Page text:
The U.S. premiere of Carmen (2007) screens at MoMA on Saturday, July 10. The 170-minute split-screen film captures a modern-day production of Bizet’s Carmen, directed by Potter for the English National Opera. It is made from a multicamera recording of one performance — both backstage and in front of house — which was originally webcast by the BBC. Also featured in the exhibition are Potter’s early short films, which experimented with ideas of “expanded cinema,” incorporating projected films, split screens, and live performance. Her low-budget short Thriller (1979), which reverses Mimi’s tragic death in La Bohème, achieved international cult status as a feminist critique of the romantic drama. Thriller was followed by her first feature, The Gold Diggers (1983), a hybrid drama set in a surreal landscape and starring Julie Christie, which symbolically explored the relationship between the female star and commercial cinema.

Screening Schedule, Sally Potter, July 7-21, 2010

All films are written and directed by Potter and from Great Britain, unless otherwise indicated.

Wednesday, July 7
8 p.m. Orlando. 1992.
Great Britain/Italy/France/The Netherlands. Based on the novel Orlando, A Biography, by Virginia Woolf. With Tilda Swinton, Billy Zane, Charlotte Valandrey, Heathcote Williams, Quentin Crisp.
Commanded by Queen Elizabeth to stay forever young, the youthful poet Orlando lives over four centuries first as a man, then as a woman, in this acclaimed adaptation of
Woolf’s classic novel, itself based on the life of Vita Sackville-West. 93 min. U.S. premiere of digital version.
Followed by a discussion with Sally Potter and Tilda Swinton.

Thursday, July 8
4:30 p.m. Thriller and Expanded Cinema Shorts
:
Jerk. 1969. With Mike Dunford, Hilary Dunford, Sally Potter, Susan Bocking. Potter’s first film and single-screen installation, featuring filmmaker Dunford, explores the
relationship between camera and subject through gesture and camera manipulations. 2 min.
Play. 1970. Two cameras, one shooting in black-and-white, the other in color, film three pairs of twins from above. The two images are edited and projected side by side in this multiscreen exploration of play and ordinary movement. With new soundtrack by Potter and Fred Frith. 5 min. World premiere.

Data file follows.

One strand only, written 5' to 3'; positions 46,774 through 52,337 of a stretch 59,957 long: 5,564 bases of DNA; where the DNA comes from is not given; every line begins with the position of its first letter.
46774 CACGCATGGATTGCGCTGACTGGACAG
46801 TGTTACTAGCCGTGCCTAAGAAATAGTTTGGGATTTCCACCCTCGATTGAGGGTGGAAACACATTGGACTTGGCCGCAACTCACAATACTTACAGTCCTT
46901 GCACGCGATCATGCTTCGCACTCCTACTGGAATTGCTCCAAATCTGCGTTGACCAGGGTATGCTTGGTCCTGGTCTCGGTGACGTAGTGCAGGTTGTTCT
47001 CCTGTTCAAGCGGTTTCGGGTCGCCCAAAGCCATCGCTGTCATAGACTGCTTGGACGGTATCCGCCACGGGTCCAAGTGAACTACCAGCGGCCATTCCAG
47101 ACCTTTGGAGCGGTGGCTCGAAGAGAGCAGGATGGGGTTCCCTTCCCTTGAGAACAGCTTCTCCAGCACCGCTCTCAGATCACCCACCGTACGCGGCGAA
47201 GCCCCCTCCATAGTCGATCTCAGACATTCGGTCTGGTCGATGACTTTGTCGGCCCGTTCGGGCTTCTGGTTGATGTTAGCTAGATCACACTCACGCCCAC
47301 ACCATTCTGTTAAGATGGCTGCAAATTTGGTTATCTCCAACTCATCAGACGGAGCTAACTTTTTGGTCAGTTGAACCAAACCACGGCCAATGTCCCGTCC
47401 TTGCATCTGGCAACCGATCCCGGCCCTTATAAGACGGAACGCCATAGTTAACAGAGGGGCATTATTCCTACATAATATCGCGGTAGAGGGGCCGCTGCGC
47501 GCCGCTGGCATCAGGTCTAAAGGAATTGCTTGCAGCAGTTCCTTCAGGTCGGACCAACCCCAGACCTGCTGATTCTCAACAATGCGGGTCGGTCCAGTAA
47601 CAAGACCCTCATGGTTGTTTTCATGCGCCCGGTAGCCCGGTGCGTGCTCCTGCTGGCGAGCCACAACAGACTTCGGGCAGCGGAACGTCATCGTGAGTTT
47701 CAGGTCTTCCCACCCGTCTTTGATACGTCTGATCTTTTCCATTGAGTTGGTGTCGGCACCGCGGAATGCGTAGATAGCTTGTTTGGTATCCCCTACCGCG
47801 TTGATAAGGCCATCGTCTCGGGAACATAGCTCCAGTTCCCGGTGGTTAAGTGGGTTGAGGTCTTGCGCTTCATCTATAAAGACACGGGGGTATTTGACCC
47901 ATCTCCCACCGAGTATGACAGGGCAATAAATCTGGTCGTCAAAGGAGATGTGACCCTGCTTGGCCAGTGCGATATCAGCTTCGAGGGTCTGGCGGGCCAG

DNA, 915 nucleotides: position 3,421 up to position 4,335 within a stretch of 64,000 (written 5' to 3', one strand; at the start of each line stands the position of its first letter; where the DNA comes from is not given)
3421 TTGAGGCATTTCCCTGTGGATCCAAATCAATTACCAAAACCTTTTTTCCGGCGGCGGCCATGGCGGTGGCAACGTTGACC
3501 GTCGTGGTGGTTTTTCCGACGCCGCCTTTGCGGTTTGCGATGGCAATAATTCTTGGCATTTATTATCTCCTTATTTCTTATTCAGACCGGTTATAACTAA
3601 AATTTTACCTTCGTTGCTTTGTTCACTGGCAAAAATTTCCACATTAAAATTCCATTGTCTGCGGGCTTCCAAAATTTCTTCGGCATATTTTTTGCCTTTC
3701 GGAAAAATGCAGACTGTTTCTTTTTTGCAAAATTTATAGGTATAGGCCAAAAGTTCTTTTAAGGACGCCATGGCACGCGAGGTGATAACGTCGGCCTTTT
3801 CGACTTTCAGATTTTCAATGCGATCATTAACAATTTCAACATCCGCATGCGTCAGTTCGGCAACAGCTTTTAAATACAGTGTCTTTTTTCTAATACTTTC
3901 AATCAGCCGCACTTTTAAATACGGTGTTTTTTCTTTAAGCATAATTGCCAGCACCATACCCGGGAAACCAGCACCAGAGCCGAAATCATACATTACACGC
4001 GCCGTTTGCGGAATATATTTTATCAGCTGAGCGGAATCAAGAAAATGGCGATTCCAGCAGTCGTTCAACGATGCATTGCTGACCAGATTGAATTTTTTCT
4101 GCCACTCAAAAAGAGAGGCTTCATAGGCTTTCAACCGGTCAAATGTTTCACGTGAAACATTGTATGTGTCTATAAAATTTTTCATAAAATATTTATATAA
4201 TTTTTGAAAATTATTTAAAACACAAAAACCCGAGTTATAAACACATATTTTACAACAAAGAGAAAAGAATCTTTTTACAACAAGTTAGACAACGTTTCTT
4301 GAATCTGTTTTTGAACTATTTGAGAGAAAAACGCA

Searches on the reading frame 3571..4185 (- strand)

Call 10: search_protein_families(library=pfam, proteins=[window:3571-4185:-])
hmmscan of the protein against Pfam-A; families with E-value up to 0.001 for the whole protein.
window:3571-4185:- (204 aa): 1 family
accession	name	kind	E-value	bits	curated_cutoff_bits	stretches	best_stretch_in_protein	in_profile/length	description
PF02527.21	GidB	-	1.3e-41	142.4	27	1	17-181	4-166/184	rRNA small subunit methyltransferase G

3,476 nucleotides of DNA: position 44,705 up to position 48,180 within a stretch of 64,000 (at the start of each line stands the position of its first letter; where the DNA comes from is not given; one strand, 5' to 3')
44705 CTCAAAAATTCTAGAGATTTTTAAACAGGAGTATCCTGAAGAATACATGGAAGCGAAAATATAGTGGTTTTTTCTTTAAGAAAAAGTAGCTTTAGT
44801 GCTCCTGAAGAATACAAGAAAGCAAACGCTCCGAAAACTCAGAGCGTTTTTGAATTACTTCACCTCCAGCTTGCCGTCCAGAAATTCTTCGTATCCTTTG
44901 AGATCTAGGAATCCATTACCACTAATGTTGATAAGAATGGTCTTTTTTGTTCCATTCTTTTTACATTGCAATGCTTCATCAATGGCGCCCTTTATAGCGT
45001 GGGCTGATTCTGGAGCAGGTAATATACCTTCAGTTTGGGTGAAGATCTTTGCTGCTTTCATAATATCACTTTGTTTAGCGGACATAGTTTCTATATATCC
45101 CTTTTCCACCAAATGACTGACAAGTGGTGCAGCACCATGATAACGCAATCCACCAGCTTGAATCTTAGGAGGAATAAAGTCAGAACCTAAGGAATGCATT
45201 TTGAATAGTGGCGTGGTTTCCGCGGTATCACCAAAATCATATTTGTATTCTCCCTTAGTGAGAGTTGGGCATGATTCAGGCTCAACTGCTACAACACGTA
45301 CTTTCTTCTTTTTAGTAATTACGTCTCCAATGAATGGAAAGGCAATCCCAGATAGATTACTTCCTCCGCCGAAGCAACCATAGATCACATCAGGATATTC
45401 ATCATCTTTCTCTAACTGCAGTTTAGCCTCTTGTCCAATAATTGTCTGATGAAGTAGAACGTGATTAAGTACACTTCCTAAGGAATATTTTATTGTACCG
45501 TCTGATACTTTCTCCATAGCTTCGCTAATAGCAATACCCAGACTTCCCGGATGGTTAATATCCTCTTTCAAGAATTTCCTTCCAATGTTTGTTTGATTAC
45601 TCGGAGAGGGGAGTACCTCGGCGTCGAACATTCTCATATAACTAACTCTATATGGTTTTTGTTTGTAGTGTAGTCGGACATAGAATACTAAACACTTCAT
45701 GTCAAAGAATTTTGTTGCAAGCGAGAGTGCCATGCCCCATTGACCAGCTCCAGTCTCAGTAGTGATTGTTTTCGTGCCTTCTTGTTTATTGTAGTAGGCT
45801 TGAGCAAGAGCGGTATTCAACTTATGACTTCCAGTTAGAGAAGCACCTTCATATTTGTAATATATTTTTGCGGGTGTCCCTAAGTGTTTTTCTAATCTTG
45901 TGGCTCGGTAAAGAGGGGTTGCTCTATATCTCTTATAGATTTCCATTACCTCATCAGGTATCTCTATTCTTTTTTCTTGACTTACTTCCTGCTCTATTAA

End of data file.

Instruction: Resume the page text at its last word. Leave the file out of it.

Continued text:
Combines. 1972. With Siobhan Davies. A three-screen projection made for Richard Alston’s Strider dance company, newly remastered and adapted for single-screen projection. 15 min. World premiere.
Thriller. 1979. With Colette Laffont, Rose English, Tony Gacon, Vincent Meehan. This rewrite of Puccini’s La Bohème deconstructs the Hollywood film and reverses the
conventional tragic fate of the female romantic heroine. 32 min.
The London Story. 1986. In London’s Whitehall district, three characters join together to expose a government’s corrupt foreign policy. 15 min.
Program 69 min. Introduced by Potter.

8 p.m. RAGE. 2009. With Simon Abkarian, Patrick J. Adams, Riz Ahmed, Bob Balaban, Adriana Barraza, Steve Buscemi, Jakob Cedergren, Lily Cole, Judi Dench, Eddie Izzard, Jude Law, John Leguizamo, David Oyelowo, Dianne Wiest. Fourteen actors play characters persuaded to reveal their secrets into a schoolboy’s cell phone at a New York fashion show. When an accident occurs on the catwalk, possible murder motives come to light. 95 min. Followed by a discussion with Potter.

Friday, July 9
4:30 p.m. The Gold Diggers. 1983
. With Julie Christie, Colette Laffont. With her first feature, made immediately after Thriller, Potter continues to explore female
stereotypes. She turns the tables on Busby Berkeley’s musical Gold Diggers of 1933 by associating her leading women with the alchemical equivalent of gold, with the men as the gold diggers. The film’s Surrealist and sci-fi leaps in time are made palpable with lush cinematography, oversized sets, a bold score, and a subtly emotional performance by Christie. Panned by critics at the time of its release, the film nearly destroyed Potter’s career, but this new digital remaster reveals an avant-garde classic. 85 min. Followed by a discussion with Potter.